The Utah Department of Health is proposing significant changes to Utah’s Medicaid and PCN program. Every comment will make a difference. See below for a sample comment template and talking points. Comments are due to the federal government by September 30th. You can submit comments here.
Waiver Comment Template:
The proposed revisions to Utah’s initial waiver application (Submitted to CMS August 18, 2016) would increase the number of uninsured Utahns, keep many in a cycle of poverty, and make our state less healthy. The proposed amendments to Utah’s 1115 waiver application would create more barriers to care.
I object to these proposed revisions to the original 1115 waiver application, including time limits, work requirements and higher co-pays, because they will undermine the health of Utahns including the chronically homeless, people in need of substance use or mental health treatment, people with chronic conditions and low-income parents.
I support the goal of encouraging people to be self-sufficient and return to work. But there are more effective ways to accomplish these goals, without undermining Utahns’ health. Greater time should be given to studying the impact of these proposed changes on Utahns’ everyday care, before moving forward with increased restrictions.
More importantly, with thousands of Utahns still without health coverage, the Governor and Department of Health should first ensure all Utahns can access comprehensive, affordable care, before increasing penalties and limits on their care.
Sample talking points for different populations:
Chronically homeless, substance use and mental health treatment: The proposed restrictions on enrollment for adults without children will hurt this transient population. If people in this category lose their coverage, they will likely be unable to re-enroll. This will create disruptive gaps in their coverage and care. Consequently, these highly vulnerable enrollees will find it extremely difficult to maintain access to critical treatment and recovery services.
Domestic violence and trauma: If parents or individuals lose their coverage due to time limits or work requirements, it creates an added financial and emotional strain on these already vulnerable families or individuals. Moreover, individuals will experience disruptions in care and may be unable to stabilize a mental or physical health condition, which could put them at an even greater risk for domestic violence, ACES and trauma.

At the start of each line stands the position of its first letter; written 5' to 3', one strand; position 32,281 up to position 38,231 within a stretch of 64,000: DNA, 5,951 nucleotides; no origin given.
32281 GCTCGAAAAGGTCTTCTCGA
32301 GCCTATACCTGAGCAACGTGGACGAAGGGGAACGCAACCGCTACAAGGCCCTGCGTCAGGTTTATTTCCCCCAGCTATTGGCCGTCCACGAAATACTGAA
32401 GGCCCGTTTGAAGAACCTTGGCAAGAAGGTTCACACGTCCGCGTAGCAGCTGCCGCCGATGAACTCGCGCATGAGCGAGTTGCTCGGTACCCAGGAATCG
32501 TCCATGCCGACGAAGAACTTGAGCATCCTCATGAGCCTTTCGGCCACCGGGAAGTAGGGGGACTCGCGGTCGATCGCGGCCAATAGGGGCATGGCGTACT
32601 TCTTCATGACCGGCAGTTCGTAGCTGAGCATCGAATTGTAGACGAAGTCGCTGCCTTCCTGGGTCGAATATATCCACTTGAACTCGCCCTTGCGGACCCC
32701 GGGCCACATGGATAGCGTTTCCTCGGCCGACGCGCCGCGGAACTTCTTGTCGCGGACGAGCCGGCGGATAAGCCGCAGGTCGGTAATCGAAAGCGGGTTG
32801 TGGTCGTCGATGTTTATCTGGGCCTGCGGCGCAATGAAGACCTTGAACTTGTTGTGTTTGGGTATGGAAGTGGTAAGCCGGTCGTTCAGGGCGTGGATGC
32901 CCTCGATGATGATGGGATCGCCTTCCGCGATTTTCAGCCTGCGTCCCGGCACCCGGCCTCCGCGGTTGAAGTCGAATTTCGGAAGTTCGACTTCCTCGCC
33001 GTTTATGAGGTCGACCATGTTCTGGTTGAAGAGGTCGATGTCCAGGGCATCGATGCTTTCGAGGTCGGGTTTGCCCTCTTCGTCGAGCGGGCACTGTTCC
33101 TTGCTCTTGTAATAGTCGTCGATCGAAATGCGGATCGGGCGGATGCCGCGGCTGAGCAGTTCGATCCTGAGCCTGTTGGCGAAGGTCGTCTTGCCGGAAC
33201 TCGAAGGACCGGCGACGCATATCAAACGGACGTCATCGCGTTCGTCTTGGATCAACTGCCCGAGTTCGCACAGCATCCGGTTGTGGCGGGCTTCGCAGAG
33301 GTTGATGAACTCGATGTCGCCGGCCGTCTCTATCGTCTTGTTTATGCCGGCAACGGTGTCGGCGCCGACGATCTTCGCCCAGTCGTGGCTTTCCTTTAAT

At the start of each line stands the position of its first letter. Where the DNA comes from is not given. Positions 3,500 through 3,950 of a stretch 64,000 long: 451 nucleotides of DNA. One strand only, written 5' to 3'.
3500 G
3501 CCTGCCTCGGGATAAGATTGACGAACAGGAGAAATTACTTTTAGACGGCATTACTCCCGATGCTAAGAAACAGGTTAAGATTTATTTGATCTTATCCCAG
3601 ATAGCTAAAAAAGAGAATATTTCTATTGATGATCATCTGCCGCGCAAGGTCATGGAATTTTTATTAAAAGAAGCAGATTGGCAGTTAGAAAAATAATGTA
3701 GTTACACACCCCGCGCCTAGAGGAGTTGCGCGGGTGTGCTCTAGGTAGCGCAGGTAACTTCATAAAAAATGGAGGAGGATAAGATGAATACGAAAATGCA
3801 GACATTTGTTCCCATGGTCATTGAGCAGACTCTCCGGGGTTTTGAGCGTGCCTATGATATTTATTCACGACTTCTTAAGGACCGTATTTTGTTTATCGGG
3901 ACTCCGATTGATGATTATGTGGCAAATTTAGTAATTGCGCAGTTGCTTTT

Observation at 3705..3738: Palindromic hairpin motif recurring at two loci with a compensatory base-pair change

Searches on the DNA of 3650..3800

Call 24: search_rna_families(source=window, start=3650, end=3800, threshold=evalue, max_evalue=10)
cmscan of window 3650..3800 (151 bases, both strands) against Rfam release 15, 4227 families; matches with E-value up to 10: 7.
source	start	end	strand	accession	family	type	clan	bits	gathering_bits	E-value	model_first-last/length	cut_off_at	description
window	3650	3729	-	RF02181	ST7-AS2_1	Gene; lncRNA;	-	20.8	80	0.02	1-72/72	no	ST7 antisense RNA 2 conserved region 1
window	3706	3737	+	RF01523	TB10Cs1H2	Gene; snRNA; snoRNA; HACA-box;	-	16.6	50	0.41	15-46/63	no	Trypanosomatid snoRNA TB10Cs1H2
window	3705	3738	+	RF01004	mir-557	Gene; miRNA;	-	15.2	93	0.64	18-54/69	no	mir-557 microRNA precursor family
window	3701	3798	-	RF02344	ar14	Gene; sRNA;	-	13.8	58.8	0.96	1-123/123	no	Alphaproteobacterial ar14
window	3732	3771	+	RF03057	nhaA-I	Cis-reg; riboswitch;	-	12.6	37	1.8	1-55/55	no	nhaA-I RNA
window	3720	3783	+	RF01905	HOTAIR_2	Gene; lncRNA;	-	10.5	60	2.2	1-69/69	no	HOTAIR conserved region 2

Parents and children: If parents lose their coverage due to time limits or incomplete work requirements, we will see an impact on children as well. When parents have health insurance coverage, children are more likely to have coverage. The converse is also true; when parents do not have coverage, there are lower rates of insured children.
Chronic physical or behavioral health conditions (e.g. depression, diabetes or asthma): Many people on the PCN program rely on the care it affords to manage chronic conditions, but do not qualify for disability Medicaid. As a result, time limits on PCN may be particularly harmful to this group, who may be otherwise unable to continue working. People may not know they are exempt, or maybe have difficulty navigating the exemption process.
Working individuals and families: The vast majority of Medicaid enrollees live in households where at least one member is working. Also, nationally over half of non-elderly, non-disabled Medicaid enrollees are already working themselves. While the majority work full-time, most have low-wage jobs that don’t offer affordable coverage options. At the same time, for any number of reasons, almost 1 in 5 are only working part time. An additional 30-hour-a-week job search/work requirement will be especially challenging for these individuals and hit families with older children particularly hard.
Parents and caretakers using the ER: A $25 co-pay for incorrect use of the ER will likely only lead to delayed, and ultimately more costly, care for parents and caretakers. Moreover, parents may also be less likely to take their child to the ER. This is an especially shortsighted suggestion when the state has yet to adequately invest in preventive and non-ER alternatives to off-hours care. Research shows that additional fees are not effective means to reduce ED use.